Swansea residents will have a new place to conduct village business beginning Monday and the town’s police officers will soon have a lot more room to do their work.
The Swansea Government Center is being relocated from 1400 N. Illinois St. to 1444 Boul Ave., which is the former place to get your driver’s license and a former office of the United Way.
Swansea bought the building earlier this year for about $215,000 and spent $85,000 to renovate it for a total of $300,000, Mayor Ken Mueller said. The funding came from the extra 1 percent sales tax shoppers pay in the village’s business district, which includes major retail outlets along North Illinois Street.
“The major reason is the police need more space and we couldn’t afford to build a new building,” Mueller said in explaining why the village is taking over the Boul Avenue building. “The police are staying and taking over the whole building,” on Illinois Street, Mueller said.
“The police department is so crowded,” Mueller said. “They’ve got to have more space. They really deserve it.”
Village Administrator Lyndon Joost said residents will find the Boul Avenue building “customer friendly” when they visit.
Joost and Mueller said the Boul Avenue site is much easier to drive in and out of when you compare it to the North Illinois Street office. The traffic volume on Boul Avenue is significantly lower than Illinois Street so it will be easier to turn left or right out of the new office. Also, for the residents who leave the Boul Avenue office and want to go north on Illinois Street, they will have a traffic light to give them the right of way to head north.
Village employees did much of the renovation work and desks and cubicles are being reused in the new office on Boul Avenue.
Elected officials, the administrative staff, the building and zoning department and the sewer billing staff will report to the new building on Monday. The sewer billing office at 209 Service St. will no longer be open to the public.
On Friday, the village office on Illinois Street and the sewer billing office at 209 Service St. were closed while employees got set up in the new office.
The Village Board will meet at the Illinois Street building at 7 p.m. Monday but that will be the last Village Board meeting there. The Nov. 7 Village Board meeting will be at the Boul Avenue building, which is about one-third of a mile away from the Illinois Street building.
After the employees move into the Boul Avenue office, some interior doors and an outdoor sign will still need to be installed.
Over the winter, employees with the village’s public works department will collaborate with the police department to make renovations to convert the entire Illinois Street building into the police department, Mueller said.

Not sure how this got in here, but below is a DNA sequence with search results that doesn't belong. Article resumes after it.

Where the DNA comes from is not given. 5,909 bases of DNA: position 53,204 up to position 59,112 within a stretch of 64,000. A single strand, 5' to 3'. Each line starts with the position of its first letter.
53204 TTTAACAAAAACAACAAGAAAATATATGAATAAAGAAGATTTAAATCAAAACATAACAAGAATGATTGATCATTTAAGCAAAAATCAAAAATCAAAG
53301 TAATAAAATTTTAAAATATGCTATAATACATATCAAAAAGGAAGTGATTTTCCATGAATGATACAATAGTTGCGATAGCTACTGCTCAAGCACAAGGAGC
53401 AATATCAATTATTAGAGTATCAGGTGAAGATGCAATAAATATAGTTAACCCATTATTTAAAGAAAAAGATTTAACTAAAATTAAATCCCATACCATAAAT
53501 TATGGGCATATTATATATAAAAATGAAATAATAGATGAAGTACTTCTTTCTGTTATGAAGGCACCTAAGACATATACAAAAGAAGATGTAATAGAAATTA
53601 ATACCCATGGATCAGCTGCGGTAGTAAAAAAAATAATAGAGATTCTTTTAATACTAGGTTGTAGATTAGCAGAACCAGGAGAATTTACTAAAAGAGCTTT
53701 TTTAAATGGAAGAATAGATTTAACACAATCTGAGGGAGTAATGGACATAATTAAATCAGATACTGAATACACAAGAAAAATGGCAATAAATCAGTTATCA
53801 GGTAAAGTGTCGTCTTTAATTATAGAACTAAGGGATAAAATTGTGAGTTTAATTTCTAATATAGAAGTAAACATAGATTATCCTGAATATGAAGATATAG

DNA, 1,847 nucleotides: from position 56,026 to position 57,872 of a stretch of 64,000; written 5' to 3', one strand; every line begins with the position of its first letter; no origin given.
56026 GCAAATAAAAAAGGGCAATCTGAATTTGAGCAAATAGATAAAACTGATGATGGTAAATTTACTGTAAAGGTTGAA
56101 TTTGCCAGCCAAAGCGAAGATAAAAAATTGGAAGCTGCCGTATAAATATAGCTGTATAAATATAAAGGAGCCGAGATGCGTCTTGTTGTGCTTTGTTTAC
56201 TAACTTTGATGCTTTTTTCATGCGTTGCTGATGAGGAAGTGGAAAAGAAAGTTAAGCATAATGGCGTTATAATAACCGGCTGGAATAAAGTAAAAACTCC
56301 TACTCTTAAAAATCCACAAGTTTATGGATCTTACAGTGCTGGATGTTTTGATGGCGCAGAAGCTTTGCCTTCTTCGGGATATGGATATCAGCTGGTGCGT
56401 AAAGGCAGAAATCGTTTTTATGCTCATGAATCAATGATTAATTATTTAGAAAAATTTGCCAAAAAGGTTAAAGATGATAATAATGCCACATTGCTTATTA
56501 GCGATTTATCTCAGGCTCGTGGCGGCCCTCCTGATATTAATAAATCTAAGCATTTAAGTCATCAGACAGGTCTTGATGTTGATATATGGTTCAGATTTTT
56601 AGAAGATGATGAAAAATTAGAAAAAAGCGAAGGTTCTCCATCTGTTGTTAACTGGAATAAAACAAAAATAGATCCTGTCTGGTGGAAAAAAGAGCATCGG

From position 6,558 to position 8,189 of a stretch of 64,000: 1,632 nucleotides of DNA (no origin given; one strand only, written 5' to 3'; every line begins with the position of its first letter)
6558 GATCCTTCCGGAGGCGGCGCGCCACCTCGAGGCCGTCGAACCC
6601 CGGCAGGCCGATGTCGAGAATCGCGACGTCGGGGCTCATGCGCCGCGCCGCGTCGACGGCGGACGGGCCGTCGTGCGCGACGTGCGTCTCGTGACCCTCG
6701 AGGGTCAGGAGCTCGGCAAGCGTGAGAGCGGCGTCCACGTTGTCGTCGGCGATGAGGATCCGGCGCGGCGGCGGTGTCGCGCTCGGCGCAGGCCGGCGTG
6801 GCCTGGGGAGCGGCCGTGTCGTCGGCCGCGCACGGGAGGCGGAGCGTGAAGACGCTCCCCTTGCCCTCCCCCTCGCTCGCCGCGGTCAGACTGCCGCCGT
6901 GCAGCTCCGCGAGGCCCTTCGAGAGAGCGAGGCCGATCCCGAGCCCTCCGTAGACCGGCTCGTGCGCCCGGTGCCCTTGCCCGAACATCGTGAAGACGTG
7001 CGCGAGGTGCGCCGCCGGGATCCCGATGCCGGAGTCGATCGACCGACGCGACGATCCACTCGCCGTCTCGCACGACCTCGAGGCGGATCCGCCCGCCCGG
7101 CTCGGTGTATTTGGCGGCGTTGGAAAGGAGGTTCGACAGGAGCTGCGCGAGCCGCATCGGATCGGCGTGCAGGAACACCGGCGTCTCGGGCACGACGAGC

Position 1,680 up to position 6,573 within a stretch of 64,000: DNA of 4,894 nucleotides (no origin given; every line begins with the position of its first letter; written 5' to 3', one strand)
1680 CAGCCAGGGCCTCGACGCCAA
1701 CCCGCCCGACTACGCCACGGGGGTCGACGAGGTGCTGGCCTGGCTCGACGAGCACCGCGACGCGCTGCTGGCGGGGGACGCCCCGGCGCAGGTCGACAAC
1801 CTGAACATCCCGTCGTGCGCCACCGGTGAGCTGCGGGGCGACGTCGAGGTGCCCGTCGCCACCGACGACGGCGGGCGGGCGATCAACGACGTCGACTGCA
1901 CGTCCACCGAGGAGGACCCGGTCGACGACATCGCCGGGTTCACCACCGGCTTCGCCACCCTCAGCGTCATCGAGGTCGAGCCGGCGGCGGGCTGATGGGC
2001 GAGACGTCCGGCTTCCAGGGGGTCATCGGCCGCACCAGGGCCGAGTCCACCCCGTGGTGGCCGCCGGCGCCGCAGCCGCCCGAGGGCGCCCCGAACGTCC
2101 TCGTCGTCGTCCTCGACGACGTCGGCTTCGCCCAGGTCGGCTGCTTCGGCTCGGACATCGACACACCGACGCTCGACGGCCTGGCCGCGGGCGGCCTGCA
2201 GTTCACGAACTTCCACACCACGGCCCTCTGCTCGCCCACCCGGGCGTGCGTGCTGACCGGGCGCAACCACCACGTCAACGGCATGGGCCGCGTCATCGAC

Police Chief Steve Johnson said he and the 20 other officers in the department look forward to getting more room to do their jobs.
“The overall layout was great at the time but we’ve significantly outgrown it,” Johnson said of the building that opened in the mid-1980s.
“We’ve got one room that acts as the squad room, the report writing room, the briefing room and a command room,” Johnson said. “So when there’s a shift change, there’s officers trying to write reports and log evidence who are having to listen through the next shift’s briefing and a meeting and all these other things.
“Along with that, our evidence vault is literally overflowing, although we do a great job of keeping it professional. It easily needs to double or even triple in size, especially with” new laws that require police officers to keep evidence for a longer period of time, the chief said.
Johnson said plans will be developed for the building after all the other village employees move to the Boul Avenue building and a cost estimate of the renovations has not yet been made.
Mueller said the Boul Avenue property is adjacent to the village’s Melvin Price Memorial Park and long-term plans call for improving the space between the park and the new Swansea Government Center.
Features of the Boul Avenue building include:
▪ Residents can drive up to a drop box to pay sewer bills. Previously, you had to get out of your car to use the drop box.
▪ The board room and a conference room will have electronics for large screen presentations.
▪ People attending board meetings will have access to Wi-Fi.
▪ Lighting improvements were made to the parking lot.
▪ New carpeting and three new furnaces were installed.
“I’m really excited about it,” Mueller said. “I think it’s going to be good for the residents and it’s going to be good for our folks here because they’re all going to be together. The ingress and egress is going to be great. The parking’s great.
“I think it was a good investment, especially for the price we paid for it.”